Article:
Opinion by EHN Staff
Written by Peter A. Levine, a support counsellor who works at Bellwood Health Services.
It is common knowledge that a successful recovery process requires a healthy dose of compassionate self-care. What is not so frequently acknowledged is that a successful recovery process also requires a tremendous amount of hard work and daily commitment. Treatment centers often try to attract new patients by boasting about the relaxing self-care activities that are available on their campuses, such as meditation, yoga, swimming pools, spas, and wellness centers. I would agree that such rejuvenating activities are fundamental to a humane healing process that will be comfortable, nurturing, and fulfilling for the client.
However, treatment centers do not often advertise that they have rigorous and strictly (and compassionately) enforced regimes, policies, and requirements—even though these are strongly correlated with successful recovery rates. Challenging patients to be their best selves teaches them to learn the values of accountability, perseverance, respect, and responsibility. This appreciation of values, in turn, fosters self-confidence, self-esteem, and self-growth, which builds each patient’s resilience and ability to confront and overcome difficult challenges. Ultimately, there are no substitutes for the healthy rewarding feelings that result from making one’s bed in the morning, showing up to appointments on time and focused, and being accountable for one’s actions and behaviours.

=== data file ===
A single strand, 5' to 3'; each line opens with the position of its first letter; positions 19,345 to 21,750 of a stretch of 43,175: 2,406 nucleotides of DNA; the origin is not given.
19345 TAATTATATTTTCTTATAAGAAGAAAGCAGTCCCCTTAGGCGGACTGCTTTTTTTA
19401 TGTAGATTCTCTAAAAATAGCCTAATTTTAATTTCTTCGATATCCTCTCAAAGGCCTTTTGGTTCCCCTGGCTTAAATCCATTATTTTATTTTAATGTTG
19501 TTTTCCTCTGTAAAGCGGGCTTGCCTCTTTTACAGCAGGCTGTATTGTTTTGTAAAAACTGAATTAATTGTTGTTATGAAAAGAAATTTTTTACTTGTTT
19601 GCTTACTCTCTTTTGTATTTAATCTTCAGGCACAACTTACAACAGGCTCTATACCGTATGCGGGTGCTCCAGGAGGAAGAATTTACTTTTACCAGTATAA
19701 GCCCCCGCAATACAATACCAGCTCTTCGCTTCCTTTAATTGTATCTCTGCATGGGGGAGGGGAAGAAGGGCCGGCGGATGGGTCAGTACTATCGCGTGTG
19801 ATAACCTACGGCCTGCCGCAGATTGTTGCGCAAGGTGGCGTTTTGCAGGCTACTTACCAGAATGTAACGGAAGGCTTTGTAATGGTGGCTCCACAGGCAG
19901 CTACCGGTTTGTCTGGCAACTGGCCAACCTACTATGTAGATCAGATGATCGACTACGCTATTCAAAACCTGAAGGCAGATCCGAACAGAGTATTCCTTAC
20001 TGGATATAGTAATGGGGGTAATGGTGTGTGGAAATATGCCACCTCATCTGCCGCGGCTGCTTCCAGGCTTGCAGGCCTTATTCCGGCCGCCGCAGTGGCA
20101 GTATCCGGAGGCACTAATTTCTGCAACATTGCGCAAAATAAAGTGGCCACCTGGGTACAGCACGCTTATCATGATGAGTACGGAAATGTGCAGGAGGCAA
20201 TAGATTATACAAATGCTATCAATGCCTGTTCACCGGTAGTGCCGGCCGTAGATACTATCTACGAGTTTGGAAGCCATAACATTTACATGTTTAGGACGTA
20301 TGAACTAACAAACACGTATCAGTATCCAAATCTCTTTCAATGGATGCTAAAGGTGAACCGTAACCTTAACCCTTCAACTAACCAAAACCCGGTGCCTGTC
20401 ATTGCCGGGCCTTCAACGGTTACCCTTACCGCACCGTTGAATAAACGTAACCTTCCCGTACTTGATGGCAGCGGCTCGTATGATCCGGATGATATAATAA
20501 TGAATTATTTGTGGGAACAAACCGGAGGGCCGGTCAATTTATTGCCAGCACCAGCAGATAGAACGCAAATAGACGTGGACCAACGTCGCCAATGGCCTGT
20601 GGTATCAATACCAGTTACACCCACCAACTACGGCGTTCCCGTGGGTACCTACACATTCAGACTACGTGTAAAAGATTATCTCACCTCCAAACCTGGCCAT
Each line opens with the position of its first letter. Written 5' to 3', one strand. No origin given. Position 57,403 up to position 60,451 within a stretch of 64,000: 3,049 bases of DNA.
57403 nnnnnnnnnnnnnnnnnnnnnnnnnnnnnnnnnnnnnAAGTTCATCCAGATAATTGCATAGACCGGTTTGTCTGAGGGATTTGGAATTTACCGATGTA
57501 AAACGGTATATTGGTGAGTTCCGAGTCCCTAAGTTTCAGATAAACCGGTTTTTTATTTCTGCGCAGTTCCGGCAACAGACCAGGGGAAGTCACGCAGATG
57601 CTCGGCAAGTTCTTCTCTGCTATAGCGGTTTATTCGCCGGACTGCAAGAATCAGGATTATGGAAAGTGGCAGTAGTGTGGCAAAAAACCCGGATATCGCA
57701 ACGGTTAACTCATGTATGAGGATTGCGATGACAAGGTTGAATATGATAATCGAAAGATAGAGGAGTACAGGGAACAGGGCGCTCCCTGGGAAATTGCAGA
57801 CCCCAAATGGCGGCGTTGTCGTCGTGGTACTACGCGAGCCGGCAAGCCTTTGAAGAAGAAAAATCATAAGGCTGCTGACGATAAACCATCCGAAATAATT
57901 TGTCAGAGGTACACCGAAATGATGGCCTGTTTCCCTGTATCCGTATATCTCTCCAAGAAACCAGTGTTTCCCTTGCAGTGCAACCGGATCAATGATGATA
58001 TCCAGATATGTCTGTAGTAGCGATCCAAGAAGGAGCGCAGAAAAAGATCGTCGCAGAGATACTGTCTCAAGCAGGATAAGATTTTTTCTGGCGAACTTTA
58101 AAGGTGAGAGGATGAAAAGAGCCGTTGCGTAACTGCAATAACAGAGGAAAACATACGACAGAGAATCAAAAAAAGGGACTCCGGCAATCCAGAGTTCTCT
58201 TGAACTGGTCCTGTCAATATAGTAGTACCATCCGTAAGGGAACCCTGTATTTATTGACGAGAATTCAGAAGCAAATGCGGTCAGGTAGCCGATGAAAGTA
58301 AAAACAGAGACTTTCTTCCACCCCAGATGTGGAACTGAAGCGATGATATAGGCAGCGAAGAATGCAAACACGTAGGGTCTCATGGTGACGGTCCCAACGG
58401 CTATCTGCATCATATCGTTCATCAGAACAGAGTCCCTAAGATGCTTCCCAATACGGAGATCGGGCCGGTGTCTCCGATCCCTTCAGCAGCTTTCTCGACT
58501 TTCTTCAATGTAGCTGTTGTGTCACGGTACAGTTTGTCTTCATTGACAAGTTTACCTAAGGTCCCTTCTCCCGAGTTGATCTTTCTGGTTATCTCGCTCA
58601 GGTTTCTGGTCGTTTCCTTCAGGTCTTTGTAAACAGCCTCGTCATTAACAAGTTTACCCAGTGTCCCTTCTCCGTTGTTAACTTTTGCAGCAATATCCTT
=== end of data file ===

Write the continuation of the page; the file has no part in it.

In 2014, a video of a commencement ceremony address at the University of Texas in Austin, by US Navy Admiral William H. McRaven, went viral. The commencement address had the title “if you want to change the world, start by making your bed.” In the address, the Admiral claimed that if the first thing you do after waking up is to make your bed, then you will have started the day by having successfully completed a small task. Throughout the rest of the day, you can build on that first success, accomplishing progressively more important and more challenging tasks. Successful treatment programs are designed similarly: each successfully completed task provides a foundation necessary to successfully complete the next task. The interconnections between tasks and their progressive order helps patients build a solid foundation for a sustainable recovery and a healthy life, free from enslavement by addictive drugs and behaviors.
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